Beyond HIPAA Compliance: How Life Sciences Companies Can Extend the Reach of the Cloud

The life sciences industry has never had access to more potentially life-changing and industry-changing data than it does today. Yet without a way to quickly transform this data into a usable, shareable environment, many will be left behind while others go to market. And that’s the other side of the coin of having so much newly available information. Many businesses simply aren’t set up to rapidly intake, store and manage it all. The result is many hidden treasures in the data will remain just that: hidden from sight.

The good news is that cloud technology is also advancing at a rapid pace, in tandem with the market need to tame and make rapid use of great volumes of electronic medical records and other data. By working with a healthcare-dedicated cloud provider, healthcare organizations can shorten the transformation process and get to actionable information much faster. Of course, securing that data is of first importance—and in fact, is often the initial motivation to turn to a cloud services provider. But once a company is assured that data is protected with multiple layers of compliance in the cloud, it can look to broaden the cloud’s impact into a number of areas:

  • Research and development. Cloud platforms provide unique opportunities to generate insights into consumer needs. Analytics engines allow life sciences companies to sort through various types of data to determine key drivers of patient behaviors. Meanwhile, EMRs have the particularly promising potential to help identify and recruit study participants; a timely development as inclusion and exclusion criteria becomes more restrictive based on biomarkers that can be found in real patient data. Through the cloud, the cost can be reduced and contained over the long term. Your people spend time on understanding and using the data to drive decisions not managing, securing, and worrying about where it is.
  • Clinical trials. A trusted cloud vendor is a valuable partner for aggregating the clinical trial data generated among different entities such as research organizations, academic institutions and teaching hospitals. The compliance is centrally managed and the data is unquestionably secure within one entity, not many.
  • Consumer engagement. By better understanding consumer segments and their needs, life sciences companies can develop more meaningful and targeted ways to engage consumers with innovative and relevant health solutions. Without the consent, compliance, and security, consumer engagement in healthcare will remain elusive.

Scalable and neutral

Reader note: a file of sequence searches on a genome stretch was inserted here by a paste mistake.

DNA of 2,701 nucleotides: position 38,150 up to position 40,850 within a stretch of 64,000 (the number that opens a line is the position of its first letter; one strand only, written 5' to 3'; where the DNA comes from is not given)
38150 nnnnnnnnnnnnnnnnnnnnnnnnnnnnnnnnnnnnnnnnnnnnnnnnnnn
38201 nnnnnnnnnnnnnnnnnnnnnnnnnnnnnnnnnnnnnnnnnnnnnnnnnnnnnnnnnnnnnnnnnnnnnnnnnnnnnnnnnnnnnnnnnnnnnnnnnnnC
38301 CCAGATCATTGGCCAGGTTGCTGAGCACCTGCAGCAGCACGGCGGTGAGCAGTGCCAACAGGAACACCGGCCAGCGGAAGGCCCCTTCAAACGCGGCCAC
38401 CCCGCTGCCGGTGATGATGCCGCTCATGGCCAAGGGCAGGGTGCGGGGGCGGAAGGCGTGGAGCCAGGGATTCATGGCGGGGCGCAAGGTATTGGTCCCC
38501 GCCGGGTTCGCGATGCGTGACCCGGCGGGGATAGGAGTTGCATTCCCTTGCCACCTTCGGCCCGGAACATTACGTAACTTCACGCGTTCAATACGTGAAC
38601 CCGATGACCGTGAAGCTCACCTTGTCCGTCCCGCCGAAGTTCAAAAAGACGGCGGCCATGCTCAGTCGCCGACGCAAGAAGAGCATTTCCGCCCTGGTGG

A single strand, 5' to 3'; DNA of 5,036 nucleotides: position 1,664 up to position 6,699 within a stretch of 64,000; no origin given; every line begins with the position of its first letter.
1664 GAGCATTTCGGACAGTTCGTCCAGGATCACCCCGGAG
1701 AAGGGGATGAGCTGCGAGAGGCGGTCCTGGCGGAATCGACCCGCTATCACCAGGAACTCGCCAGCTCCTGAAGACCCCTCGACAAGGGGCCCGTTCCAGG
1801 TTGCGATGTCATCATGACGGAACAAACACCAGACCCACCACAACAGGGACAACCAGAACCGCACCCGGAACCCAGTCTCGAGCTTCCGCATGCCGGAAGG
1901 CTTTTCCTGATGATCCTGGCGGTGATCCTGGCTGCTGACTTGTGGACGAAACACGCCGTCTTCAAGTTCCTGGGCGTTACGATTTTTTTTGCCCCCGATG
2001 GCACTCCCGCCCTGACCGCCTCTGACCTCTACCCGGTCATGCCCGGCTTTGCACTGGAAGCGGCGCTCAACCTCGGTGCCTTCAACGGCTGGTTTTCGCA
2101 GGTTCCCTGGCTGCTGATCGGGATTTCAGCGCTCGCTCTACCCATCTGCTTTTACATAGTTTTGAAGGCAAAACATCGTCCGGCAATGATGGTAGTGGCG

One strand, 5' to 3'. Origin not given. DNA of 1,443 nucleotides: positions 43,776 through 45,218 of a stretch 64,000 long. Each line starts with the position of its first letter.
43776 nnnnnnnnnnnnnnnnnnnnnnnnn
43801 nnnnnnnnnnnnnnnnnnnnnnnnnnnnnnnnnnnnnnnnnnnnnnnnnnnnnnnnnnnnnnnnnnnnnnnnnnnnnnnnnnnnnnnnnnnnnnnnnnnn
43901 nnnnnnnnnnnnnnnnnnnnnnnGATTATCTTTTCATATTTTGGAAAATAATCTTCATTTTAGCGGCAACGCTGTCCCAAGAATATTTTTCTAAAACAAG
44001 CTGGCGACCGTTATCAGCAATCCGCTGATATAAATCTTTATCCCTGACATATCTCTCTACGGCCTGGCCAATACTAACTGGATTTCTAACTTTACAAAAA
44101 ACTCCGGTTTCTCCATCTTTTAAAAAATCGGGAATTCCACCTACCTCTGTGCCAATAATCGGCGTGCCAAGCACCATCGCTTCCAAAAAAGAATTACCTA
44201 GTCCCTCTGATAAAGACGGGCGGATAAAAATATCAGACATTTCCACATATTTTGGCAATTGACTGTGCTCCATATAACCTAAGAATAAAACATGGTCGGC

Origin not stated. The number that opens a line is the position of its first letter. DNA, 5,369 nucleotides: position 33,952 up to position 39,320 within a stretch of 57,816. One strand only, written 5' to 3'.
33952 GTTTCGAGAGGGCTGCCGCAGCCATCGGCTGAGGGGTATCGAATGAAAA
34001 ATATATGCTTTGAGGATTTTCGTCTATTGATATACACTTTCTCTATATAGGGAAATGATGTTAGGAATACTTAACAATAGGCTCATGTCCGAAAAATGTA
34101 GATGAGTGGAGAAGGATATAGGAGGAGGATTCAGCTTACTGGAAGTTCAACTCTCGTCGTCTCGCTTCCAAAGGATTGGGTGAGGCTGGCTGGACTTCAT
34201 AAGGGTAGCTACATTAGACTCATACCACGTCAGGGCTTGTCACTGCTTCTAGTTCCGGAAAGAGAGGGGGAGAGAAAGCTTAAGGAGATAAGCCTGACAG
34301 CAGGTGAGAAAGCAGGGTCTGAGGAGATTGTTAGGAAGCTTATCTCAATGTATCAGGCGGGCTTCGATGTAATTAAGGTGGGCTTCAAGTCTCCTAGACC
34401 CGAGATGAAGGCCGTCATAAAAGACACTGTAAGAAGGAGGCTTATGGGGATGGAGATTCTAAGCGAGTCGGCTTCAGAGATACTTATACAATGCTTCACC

A top tier cloud vendor can enable these and other projects in several valuable ways. First and foremost, virtual cloud storage gives unprecedented scalability to accept massive streams of data—often within just hours’ notice. Given the volumes of data generated today, this is a key market advantage [hyperlink to article #1]. Further, even the financial model of the cloud is scalable. Extra server storage is no longer a hefty capital expenditure that must go through a lengthy budget and approval process. Instead, it becomes a “pay only for what you use” operational expense that can be increased or pared back according to need.

Less tangible but just as important is the cloud’s “neutral third party” advantage. Life Sciences companies and their partners may be reluctant to share data outside of their own firewalls, but given the increasing market need for collaborative research and ROI demonstration projects, few organizations can remain a competitive “island” unto their own. Perhaps one of the most significant benefits a HIPAA-compliant cloud-based services provider offers is neutral ground for aggregating data. This leaves all parties with a sense of equal control and ownership of the data, while making it accessible from any location and on a variety of devices, including personal smartphones and tablets.

On that last note, a good cloud services vendor will offer the option of running virtualized applications within its data center, which means data is protected if a device is lost or stolen since no protected health information is actually downloaded to it.

Cloud platforms provide unique opportunities to generate insights into consumer needs, while a top tier cloud vendor is a valuable partner for aggregating the data generated among partner research organizations, academic institutions and teaching hospitals. Where exactly to begin may seem overwhelming, but such a vendor will also have services that facilitate migration of data and infrastructure to a HIPAA-compliant cloud. Once there, a whole new frontier awaits life sciences companies that are ready to turn data into breakthrough discoveries.

Thank you for subscribing!